Let $Tx(t) = x'(t)$ on $L_p(0,1)$, and let the domain of $T$ be only the absolutely continuous functions on $[0,1]$ whose derivatives are in $L^p(0,1)$. I need to show that this operator has a closed graph. Naturally, by the closed graph theorem, it would be sufficient to show that $T$ is a continuous operator. This seems like a standard exercise, but I can't seem to be able to do it. I don't make much progress with the definition of continuity. Is it best to try and show that $T$ is bounded?

I suppose you are taking $p>1$. Suppose $x_n \to x$ in $L^{p}$ and $x_n' \to y$ in $L^{p}$. We have to show that $x$ is absolutely continuous, $x' \in L^{p}$ and $y=x'$. By absolute continuity we have $x_n(t)=x_n(0)+\int_0^{t} x_n'(s) \, ds$ $\,\,\, (1)$. Let $n_k$ be a subseqeunce of the integers such that $x_{n_k}$ converges almost everywhere to $x$. Since convergence in $L^{p}$ implies convergence in $L^{1}$ we get $x(t)=a+\int_0^{t} y(s)\, ds$ for some constant $a$. [In (1) LHS converges and the second term on RHS converges. Hence the first term must converge]. Since $y$ is integrable this last equation implies that $x$ is absolutely continuous [more precisely it can be modified on a null set to make it absolutely continuous] and $x'=y$.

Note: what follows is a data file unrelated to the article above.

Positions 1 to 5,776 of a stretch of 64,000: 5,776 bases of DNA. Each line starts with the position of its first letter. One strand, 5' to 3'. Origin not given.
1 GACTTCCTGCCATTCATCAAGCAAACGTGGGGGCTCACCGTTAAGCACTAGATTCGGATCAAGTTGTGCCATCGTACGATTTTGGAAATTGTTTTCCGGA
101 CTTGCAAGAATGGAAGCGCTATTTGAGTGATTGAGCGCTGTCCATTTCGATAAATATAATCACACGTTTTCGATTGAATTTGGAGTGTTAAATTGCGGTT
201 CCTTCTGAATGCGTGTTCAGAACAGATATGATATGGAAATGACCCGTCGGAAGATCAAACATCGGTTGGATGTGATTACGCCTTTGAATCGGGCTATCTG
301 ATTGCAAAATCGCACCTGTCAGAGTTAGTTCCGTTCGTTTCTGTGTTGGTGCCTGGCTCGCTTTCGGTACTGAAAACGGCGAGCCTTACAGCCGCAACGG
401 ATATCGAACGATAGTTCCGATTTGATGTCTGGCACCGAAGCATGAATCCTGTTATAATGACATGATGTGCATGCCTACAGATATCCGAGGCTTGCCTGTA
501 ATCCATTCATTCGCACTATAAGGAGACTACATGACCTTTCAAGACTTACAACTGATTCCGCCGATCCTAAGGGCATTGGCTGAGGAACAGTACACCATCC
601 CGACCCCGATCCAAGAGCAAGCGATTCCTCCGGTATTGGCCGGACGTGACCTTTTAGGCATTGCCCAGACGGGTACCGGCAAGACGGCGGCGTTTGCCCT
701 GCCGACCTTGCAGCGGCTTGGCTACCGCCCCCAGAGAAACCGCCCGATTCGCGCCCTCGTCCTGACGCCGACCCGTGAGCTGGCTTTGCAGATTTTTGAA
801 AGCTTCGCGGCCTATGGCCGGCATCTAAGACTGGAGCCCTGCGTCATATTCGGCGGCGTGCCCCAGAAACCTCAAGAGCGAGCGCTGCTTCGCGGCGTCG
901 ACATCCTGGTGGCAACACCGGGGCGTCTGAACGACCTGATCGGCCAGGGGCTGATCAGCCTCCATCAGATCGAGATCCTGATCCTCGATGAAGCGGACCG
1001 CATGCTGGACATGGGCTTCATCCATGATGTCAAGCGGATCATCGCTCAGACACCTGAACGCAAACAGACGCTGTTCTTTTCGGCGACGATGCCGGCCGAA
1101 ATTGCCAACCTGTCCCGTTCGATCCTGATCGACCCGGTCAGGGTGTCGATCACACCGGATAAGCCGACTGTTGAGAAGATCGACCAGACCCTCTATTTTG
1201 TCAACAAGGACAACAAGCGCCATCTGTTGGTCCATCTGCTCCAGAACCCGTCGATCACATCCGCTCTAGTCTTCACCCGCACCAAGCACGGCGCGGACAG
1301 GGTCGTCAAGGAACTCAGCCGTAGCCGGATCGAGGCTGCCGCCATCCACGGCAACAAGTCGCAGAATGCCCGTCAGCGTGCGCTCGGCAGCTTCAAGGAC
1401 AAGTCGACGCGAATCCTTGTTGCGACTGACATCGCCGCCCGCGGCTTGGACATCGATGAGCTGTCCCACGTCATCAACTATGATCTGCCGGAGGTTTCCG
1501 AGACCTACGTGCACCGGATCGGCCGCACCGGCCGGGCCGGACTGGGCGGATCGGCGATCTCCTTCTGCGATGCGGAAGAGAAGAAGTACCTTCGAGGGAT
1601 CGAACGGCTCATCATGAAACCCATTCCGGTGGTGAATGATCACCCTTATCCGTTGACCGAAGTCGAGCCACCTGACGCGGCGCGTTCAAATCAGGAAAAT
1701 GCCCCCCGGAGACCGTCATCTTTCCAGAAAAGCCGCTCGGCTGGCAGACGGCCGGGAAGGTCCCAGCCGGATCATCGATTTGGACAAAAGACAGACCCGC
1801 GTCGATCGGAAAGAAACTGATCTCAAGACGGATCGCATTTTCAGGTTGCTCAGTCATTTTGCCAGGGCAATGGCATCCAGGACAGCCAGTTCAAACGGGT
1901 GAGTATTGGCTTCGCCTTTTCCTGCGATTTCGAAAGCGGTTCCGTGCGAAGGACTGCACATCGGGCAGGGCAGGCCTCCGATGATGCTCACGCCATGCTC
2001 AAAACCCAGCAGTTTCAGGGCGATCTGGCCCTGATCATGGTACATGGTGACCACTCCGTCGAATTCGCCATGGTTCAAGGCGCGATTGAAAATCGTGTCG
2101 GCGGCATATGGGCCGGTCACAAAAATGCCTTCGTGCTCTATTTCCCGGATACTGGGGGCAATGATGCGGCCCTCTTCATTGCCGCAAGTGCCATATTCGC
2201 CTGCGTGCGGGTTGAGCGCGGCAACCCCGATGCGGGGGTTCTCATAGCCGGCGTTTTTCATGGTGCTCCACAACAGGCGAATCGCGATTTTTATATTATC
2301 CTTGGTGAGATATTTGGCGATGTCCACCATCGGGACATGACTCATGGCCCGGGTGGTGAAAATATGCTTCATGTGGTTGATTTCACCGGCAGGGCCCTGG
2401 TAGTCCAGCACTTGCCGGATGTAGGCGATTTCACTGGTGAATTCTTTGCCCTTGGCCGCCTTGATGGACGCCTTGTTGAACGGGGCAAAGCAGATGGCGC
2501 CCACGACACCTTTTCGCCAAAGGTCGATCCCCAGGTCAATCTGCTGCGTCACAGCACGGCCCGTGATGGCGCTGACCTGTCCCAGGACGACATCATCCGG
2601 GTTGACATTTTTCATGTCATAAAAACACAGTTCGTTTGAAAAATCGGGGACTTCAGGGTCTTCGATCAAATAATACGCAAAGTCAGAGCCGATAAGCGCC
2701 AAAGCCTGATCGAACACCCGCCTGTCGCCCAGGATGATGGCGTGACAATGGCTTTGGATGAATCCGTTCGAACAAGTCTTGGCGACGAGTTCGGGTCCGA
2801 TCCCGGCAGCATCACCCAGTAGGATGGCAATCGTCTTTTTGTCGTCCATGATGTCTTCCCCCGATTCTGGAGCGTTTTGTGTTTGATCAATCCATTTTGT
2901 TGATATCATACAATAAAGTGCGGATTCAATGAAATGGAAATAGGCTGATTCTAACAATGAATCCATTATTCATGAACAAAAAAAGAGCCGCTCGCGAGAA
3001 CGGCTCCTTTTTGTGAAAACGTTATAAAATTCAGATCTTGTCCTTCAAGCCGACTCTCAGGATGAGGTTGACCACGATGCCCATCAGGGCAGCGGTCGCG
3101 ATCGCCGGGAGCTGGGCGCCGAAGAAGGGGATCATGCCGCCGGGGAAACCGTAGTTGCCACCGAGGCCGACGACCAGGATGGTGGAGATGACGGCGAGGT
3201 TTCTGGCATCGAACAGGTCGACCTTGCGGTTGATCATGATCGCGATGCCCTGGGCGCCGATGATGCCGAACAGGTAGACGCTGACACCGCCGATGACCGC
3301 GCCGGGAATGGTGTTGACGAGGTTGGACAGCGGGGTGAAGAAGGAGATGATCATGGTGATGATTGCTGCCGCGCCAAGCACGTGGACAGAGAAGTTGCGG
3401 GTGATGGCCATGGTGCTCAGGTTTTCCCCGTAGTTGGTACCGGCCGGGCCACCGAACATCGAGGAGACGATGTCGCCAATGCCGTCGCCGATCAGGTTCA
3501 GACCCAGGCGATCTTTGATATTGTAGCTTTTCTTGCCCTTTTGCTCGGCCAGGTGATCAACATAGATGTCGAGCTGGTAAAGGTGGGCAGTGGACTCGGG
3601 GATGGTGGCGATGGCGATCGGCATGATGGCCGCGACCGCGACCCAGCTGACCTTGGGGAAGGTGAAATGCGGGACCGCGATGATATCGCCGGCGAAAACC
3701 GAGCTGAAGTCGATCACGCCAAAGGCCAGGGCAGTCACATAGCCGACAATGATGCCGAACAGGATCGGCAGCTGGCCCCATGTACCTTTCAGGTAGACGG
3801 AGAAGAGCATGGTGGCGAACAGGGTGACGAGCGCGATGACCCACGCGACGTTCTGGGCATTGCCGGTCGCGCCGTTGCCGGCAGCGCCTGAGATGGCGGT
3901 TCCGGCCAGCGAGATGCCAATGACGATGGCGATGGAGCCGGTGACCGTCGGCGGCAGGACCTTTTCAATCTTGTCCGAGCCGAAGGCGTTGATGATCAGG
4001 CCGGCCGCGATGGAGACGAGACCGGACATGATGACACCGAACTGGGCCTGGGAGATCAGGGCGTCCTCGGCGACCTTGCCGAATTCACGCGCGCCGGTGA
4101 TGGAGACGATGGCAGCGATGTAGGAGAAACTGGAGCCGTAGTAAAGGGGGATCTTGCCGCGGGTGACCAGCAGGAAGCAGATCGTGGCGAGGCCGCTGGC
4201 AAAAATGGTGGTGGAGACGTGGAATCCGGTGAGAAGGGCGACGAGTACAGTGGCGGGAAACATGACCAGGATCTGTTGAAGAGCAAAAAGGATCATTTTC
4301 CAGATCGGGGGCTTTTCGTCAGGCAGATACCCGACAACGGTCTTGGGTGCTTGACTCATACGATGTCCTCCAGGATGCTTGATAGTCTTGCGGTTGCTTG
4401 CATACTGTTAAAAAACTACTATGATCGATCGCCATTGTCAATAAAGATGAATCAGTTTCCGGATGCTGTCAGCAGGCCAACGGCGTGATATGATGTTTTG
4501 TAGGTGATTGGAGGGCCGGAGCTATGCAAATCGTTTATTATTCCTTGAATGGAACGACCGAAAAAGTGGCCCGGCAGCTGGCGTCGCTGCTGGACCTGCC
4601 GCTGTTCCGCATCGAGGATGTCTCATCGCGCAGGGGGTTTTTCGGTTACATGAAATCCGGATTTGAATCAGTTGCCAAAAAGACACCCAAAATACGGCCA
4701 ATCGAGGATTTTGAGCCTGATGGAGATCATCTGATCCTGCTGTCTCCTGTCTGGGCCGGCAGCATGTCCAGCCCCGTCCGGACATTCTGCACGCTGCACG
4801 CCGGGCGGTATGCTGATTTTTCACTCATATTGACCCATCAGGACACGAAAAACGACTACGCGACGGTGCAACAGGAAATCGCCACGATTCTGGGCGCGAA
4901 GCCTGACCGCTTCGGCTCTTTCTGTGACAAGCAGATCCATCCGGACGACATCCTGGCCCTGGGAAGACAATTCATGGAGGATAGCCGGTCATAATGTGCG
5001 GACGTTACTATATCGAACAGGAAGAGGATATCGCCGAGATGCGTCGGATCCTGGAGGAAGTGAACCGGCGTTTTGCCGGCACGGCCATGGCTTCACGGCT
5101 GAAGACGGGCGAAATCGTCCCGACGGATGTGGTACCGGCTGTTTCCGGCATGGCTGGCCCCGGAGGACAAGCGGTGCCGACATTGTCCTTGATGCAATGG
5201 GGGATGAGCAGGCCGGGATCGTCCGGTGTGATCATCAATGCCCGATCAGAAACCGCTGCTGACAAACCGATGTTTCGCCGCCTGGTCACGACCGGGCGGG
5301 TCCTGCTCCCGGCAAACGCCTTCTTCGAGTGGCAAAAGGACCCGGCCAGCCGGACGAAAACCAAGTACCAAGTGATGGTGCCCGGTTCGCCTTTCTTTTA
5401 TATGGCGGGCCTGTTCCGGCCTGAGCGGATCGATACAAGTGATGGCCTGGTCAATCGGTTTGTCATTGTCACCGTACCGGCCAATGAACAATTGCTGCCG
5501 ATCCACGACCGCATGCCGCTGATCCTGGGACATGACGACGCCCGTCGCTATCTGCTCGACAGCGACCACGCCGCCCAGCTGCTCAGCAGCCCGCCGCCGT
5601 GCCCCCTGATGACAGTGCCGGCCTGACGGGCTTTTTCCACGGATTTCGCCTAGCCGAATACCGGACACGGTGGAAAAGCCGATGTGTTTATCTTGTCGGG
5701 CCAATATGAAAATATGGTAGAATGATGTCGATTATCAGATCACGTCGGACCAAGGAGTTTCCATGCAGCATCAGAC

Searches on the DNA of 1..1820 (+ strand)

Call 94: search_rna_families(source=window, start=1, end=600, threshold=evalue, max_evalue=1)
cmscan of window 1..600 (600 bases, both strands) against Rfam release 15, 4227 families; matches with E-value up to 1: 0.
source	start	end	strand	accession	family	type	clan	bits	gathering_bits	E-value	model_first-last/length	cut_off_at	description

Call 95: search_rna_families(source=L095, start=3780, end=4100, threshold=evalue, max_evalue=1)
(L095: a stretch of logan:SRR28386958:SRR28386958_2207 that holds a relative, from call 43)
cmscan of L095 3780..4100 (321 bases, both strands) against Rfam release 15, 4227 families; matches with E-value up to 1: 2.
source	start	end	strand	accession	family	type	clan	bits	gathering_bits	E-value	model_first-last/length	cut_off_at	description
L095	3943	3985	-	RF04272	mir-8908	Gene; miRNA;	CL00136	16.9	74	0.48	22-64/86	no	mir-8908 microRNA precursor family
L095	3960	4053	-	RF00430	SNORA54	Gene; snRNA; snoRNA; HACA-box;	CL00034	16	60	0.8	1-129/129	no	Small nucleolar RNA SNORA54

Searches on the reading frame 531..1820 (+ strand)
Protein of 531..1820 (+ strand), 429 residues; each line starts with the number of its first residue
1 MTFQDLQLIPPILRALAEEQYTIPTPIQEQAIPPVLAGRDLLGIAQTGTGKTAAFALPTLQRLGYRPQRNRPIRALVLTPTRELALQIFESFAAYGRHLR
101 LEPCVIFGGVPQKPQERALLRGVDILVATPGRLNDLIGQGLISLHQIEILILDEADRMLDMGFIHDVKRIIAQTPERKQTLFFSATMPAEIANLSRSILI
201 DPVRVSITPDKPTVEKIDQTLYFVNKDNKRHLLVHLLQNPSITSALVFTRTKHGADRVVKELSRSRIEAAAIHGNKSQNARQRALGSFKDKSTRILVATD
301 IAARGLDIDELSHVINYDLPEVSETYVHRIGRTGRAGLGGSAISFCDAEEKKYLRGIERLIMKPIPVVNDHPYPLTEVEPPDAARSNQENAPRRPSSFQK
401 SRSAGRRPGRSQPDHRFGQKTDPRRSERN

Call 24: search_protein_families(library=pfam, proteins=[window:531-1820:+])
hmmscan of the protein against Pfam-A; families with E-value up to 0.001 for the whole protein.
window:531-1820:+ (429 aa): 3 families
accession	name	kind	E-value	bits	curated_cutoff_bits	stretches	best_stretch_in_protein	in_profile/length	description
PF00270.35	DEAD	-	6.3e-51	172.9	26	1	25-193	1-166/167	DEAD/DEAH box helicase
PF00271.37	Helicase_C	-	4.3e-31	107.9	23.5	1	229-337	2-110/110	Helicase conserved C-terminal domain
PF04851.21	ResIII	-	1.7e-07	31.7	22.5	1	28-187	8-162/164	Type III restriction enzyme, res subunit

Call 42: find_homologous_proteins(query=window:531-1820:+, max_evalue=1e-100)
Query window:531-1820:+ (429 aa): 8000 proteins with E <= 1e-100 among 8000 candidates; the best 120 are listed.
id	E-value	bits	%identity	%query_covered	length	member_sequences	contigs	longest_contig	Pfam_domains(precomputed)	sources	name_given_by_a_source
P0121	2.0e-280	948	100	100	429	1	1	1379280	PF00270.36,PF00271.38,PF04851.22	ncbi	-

• Maybe I’m missing something, how can the derivative be bounded (given that, e.g., $ \exp(i k x)$ are in the domain) ? – lcv Dec 7 at 18:12
  • $T$ is not a bounded operator. Unbounded operators can have closed graph. – Kavi Rama Murthy Dec 7 at 23:21
  • Absolutely. The OP misuses the closed graph theorem as the operator is not defined on the whole space. – lcv Dec 8 at 2:14

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